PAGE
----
APEC, Inc. was the general contractor for the Lake Concord Park project, and oversaw the park construction and hired contractors for the landscaping, bridge bulding and hardscape. Integrity First Landscaping, LLC of Maitland, Florida was the landscape contractor for the project. They laid all of the 220,000 square feet of sod, and planted 65,000 square feet of trees, shrubs and other plant material. They ran irrigation conduit throughout the entire project, including under the hardscape. Beyond the usual challenges of completing a landscape project of this size, they were also put under a tight time constraint. They had only one month to complete the entire project, in order for the park to be ready for city festival that was planned.

Tex Brick Pavers of Orlando, Florida installed all the hardscape. They utilized various types of porous paving materials, including pervious concrete, recycled tire materials and turf block. Backwoods Bridges of Freeport, Florida constructed and installed the 1,400-foot boardwalk. The boardwalk, which extends the entire length of Lake Concord, is made of environmentally friendly materials, including Flexi-Pave, composite boardwalk decking, and crushed concrete base material. The boardwalk features energy-efficient LED lighting as well.

APEC and its contractors performed most of the construction work, as the city conducted the inspections, installed the educational signage, and assisted with some of the utility work. The park was designed by CDM with the guidance of the city's Public Works Department, Community Development Department, and the Parks & Facilities Division. HHI Design, a consultant to CDM, was responsible for the landscape design.







Integrity First Landscaping, LLC used 220,000 square feet of sod, as well as planting 65,000 square feet of additional plant material in a 1-month timeframe. Carol King Landscape, as well as one city maintenance worker maintains the park. King mows the area twice per week in the growing season (spring through fall) and once per week in the non-growing season (late fall through winter). St. Augustine grasses were planted to minimize irrigation needs.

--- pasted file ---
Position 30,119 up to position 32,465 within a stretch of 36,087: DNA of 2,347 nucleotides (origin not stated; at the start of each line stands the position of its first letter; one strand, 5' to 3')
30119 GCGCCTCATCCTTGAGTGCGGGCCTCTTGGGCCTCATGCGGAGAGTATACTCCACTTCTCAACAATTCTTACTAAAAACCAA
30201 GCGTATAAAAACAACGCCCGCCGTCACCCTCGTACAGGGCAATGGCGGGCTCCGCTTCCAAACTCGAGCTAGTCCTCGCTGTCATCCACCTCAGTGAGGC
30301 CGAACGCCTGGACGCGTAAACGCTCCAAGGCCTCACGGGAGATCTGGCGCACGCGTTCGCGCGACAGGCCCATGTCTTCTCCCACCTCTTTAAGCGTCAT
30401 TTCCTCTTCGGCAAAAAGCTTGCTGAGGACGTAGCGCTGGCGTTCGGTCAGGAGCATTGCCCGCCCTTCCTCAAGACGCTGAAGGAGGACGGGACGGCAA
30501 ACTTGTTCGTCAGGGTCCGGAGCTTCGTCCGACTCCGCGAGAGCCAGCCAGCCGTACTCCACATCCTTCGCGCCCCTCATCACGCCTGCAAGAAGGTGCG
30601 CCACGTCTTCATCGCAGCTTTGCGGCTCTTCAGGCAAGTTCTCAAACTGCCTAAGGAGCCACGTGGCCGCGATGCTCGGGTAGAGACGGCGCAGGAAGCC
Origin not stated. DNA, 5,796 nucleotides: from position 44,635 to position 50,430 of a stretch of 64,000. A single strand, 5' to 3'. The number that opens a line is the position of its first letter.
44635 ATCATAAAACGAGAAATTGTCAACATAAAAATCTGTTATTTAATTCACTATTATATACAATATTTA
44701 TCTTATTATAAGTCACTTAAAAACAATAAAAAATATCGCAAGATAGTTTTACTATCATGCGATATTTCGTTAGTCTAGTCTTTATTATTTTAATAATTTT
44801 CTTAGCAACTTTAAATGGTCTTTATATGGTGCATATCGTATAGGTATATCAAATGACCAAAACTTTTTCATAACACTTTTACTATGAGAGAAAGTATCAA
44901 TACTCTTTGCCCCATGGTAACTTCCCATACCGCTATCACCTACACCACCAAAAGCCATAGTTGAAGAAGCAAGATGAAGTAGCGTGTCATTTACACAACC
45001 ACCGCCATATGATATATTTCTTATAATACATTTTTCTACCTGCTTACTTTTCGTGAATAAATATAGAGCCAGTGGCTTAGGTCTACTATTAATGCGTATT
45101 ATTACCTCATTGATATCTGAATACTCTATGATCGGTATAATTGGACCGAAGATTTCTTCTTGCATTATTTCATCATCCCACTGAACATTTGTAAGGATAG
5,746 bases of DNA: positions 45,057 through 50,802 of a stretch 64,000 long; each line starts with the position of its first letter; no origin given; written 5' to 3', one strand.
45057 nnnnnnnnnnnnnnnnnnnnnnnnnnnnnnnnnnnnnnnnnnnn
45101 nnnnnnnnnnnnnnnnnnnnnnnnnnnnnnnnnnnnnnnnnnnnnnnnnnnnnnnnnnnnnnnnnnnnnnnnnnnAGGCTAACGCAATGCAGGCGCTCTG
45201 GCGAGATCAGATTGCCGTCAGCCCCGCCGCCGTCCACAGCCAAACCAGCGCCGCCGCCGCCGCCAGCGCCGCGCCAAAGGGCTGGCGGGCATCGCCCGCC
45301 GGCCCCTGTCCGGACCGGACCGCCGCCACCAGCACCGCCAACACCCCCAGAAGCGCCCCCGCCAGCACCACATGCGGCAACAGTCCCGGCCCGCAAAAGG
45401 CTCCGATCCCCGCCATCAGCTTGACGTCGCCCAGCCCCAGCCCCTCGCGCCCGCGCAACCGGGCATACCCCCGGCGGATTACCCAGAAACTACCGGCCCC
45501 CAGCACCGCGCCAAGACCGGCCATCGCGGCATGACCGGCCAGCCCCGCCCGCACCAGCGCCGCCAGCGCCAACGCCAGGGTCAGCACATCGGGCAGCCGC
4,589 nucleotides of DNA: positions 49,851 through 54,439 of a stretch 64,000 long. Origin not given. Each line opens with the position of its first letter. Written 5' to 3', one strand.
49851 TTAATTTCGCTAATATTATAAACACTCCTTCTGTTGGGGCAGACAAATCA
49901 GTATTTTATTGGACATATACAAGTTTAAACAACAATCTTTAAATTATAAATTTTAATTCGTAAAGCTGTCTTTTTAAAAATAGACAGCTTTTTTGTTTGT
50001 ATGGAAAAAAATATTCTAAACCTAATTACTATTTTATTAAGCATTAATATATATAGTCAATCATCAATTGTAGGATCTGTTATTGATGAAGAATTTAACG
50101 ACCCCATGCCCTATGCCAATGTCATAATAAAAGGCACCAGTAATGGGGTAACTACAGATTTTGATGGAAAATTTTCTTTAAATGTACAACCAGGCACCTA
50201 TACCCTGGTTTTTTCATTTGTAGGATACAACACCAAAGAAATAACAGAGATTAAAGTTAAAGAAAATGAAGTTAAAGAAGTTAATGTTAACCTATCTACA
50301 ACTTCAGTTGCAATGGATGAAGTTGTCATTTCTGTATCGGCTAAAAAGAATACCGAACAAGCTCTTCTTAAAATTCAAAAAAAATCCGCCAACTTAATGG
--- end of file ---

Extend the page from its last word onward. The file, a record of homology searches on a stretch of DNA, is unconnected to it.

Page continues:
Integrating Storm Water Technologies

Numerous storm water technologies were installed to help protect Lake Concord from pollutants and runoff. Lake Concord Park has become a showcase serving as a home to a many events and concerts. Aside from its social value, Lake Concord Park is a clear illustration of Casselberry's dedication to the area's environment and ecology. Its construction and usage clearly delineates the city's endeavor to conserve and protect the communities' natural resources by implementing Florida-native and Florida-friendly landscaping, storm water retrofits, and use of environmentally friendly materials.

In terms of landscape, the park design incorporates low-impact development practices, including the preservation of existing mature oak trees, and landscaping with 40 different Florida-native and Florida-friendly plant species. Native vegetation is more resistant to insect and disease attack, and is better suited to survive Florida's
weather conditions.

The plant material was chosen based on its ability to uptake pollutants and survive in fluctuating wet and dry conditions. The wetland along the lakeshore was also replanted using native species to improve the natural habitat, provide better water quality and erosion control.

Prior to the construction of Lake Concord Park, the city hired a certified tree arborist to perform an assessment of the existing trees to determine which should be saved, and how many trees should be added to maximize the tree canopy. In addition, the city obtained funding through the Urban & Community Forestry Grant Program to remove invasive and hazardous trees from the Lake Concord shoreline, and replace them with native Florida trees. As a result, the city improved the environmental quality of Lake Concord Park.